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EU reopens to outside visitors in bid to save tourism

The European Union has reopened its borders to visitors from 15 countries, but excluded the United States where deaths are rising again and a top health official warned the country was heading in the “wrong direction”.

The final list of nations safe enough to allow residents to enter the EU did not include Russia, Brazil or the US, where the daily death toll passed 1,000 yesterday for the first time since 10 June.

US infectious diseases expert Anthony Fauci said the US could see 100,000 cases a day if the current trend continued, and several US states imposed 14-day quarantines on travellers from other states.

The EU hopes relaxing restrictions on countries from Algeria to Uruguay will breathe life into its tourism sector, which has been choked by a ban on non-essential travel since mid-March.

Travellers from China, where the virus first emerged late last year, will be allowed to enter the bloc only if Beijing reciprocates and opens the door to EU residents.

However, with over 10 million known infections worldwide and more than 500,000 deaths, the pandemic is “not even close to being over”, the World Health Organization has warned.

EU reopening under German leadership

Germany has taken over the European Union’s six-month presidency, with the EU facing its deepest recession since World War II as it continues to deal with the ongoing fallout from the Covid-19 pandemic.

The EU’s largest economy was recently forced to move back on some of its easing of restrictions as localised outbreaks emerged, with the state of North Rhine-Westphalia having to extend a lockdown on a district hit hard by a slaughterhouse cluster.

German Chancellor Angela Merkel called for extraordinary measures to help the 27 member states deal with the coronavirus crisis.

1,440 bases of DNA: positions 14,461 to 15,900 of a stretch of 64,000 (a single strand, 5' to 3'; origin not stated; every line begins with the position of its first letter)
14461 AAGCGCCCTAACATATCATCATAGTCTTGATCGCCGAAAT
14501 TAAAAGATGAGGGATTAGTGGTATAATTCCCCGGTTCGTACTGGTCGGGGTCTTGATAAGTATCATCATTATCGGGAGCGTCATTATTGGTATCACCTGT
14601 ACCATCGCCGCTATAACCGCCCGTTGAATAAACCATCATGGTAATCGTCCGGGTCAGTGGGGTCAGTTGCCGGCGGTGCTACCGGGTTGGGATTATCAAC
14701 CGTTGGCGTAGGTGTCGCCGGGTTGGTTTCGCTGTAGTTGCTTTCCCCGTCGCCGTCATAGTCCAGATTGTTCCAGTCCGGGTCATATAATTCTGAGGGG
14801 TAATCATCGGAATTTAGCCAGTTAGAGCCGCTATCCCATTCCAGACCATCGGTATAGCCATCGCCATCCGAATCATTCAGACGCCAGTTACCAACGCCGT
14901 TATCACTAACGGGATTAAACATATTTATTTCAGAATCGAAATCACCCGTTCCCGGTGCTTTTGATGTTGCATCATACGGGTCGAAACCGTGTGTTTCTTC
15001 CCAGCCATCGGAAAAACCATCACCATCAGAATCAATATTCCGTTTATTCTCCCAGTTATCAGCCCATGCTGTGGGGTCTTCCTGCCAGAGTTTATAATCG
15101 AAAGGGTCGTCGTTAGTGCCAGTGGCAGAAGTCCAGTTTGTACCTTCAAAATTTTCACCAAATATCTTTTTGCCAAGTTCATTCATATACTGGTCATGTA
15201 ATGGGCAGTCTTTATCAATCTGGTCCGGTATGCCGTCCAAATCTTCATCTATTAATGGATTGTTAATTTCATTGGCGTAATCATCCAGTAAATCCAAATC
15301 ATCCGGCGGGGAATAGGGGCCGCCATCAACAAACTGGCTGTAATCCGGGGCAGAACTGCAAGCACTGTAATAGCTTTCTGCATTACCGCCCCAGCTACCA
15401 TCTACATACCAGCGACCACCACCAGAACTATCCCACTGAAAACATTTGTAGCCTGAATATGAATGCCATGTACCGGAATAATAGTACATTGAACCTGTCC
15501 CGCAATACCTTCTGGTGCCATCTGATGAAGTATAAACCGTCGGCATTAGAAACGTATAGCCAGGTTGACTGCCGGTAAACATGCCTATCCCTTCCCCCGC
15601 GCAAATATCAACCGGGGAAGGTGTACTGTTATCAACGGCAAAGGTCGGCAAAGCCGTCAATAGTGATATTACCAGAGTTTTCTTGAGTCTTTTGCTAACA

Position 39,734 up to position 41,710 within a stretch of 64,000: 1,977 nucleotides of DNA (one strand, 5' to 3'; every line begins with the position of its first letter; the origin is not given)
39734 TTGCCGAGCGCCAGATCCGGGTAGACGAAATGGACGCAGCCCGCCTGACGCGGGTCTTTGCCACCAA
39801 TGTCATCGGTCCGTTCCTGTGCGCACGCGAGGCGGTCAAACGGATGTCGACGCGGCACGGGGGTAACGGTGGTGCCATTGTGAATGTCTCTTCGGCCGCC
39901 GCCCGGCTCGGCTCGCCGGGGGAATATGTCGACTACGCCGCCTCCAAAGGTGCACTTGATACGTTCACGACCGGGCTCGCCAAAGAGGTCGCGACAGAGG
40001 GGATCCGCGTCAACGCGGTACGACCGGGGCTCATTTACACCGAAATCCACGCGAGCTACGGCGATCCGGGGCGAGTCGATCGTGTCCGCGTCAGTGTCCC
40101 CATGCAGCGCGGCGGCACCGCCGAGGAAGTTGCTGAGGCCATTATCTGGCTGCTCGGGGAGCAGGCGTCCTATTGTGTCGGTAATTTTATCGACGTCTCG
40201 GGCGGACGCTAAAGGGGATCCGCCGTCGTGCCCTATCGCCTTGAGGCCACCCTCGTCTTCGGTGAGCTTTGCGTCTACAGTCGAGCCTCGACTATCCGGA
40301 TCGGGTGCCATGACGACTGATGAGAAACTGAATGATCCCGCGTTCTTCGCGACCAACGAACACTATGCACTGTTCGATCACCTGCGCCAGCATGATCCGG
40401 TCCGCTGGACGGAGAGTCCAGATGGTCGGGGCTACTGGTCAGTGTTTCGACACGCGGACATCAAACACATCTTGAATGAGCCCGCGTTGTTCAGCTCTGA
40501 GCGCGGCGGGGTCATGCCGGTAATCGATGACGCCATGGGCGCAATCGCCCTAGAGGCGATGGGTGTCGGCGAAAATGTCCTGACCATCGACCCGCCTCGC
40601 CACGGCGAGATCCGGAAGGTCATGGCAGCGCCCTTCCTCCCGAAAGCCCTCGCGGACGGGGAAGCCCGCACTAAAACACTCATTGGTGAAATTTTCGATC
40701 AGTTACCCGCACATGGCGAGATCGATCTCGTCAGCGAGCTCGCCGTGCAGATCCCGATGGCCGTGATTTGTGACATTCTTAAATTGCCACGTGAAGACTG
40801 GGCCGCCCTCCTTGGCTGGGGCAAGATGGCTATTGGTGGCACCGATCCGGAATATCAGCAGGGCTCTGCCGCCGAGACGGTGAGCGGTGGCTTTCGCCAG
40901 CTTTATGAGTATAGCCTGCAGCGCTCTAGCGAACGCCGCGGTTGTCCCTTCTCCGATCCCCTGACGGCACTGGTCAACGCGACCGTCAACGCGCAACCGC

The first major test will come at an EU summit later this month, where Ms Merkel hopes leaders will reach agreement on a €750bn rescue fund.

The proposed fund, announced by Germany and France in May, would be financed through shared EU borrowing and involve a number of grants for those countries hardest hit by the recent crisis.

A number of countries, including Austria and the Netherlands, oppose the deal and are calling for loans to be issued, rather than grants.

If accepted, it would mark a milestone for EU unity.

The German Ambassador to Ireland said the handling of the Covid-19 crisis is the key priority of Germany’s EU presidency.

Speaking on RTÉ’s Morning Ireland, Ambassador Deike Potzel said she hopes compromise will be found in the distribution of the EU’s coronavirus €750bn recovery fund.

Ms Potzel said Germany hopes all member states will share the sentiment that “what is good for Europe is good for us” and get out of the crisis “stronger than we were before”.

Spain and Portugal reopen their shared border

Spain and Portugal have reopened their shared border, which has been closed since 16 March, as Lisbon sought to protect itself from new cases that were exploding across Spain. 

With its only land border closed for more than three months, Portugal has weathered the epidemic better than its neighbour – 1,576 deaths from 42,141 cases compared with Spain’s 28,355 deaths from almost 250,000 cases. 

But both countries are struggling with fresh outbreaks since the lockdown ended.

Lisbon has reimposed a partial lockdown, ordering some 700,000 people in several impoverished neighbourhoods in the north of the capital to stay at home. 

In these areas, residents were never properly able to respect the initial lockdown, many having to work and take public transport, local organisations have said. 

Meanwhile, Spanish regions are closely watching around 50 separate outbreaks, which in most cases are limited to just a handful of people. 

Austria issues travel warnings for Western Balkan countries 

Austria is issuing travel warnings for Western Balkan countries that are not part of the European Union because of an increase in coronavirus infections there, Foreign Minister Alexander Schallenberg and his ministry said this morning.

Mr Schallenberg said the measure applied to six countries.

His ministry said on Twitter those are Albania, Bosnia, Kosovo, Montenegro, North Macedonia and Serbia.

Greece welcomes first tourists

Business owners in Greece, which has suffered fewer than 200 virus deaths, have been nervously awaiting the return of mass tourism, particularly in island resorts.

The country’s economy has been hit hard by lockdowns and travel restrictions – all but ending its lucrative tourism season before it began.

Romanian Cojan Dragos was “the first tourist” in one Corfu hotel, along with his wife and daughter.

“It’s empty, there’s not a single tourist, the restaurants, the shops are closed, it’s sad,” he said, hoping for some excitement when other tourists arrive.

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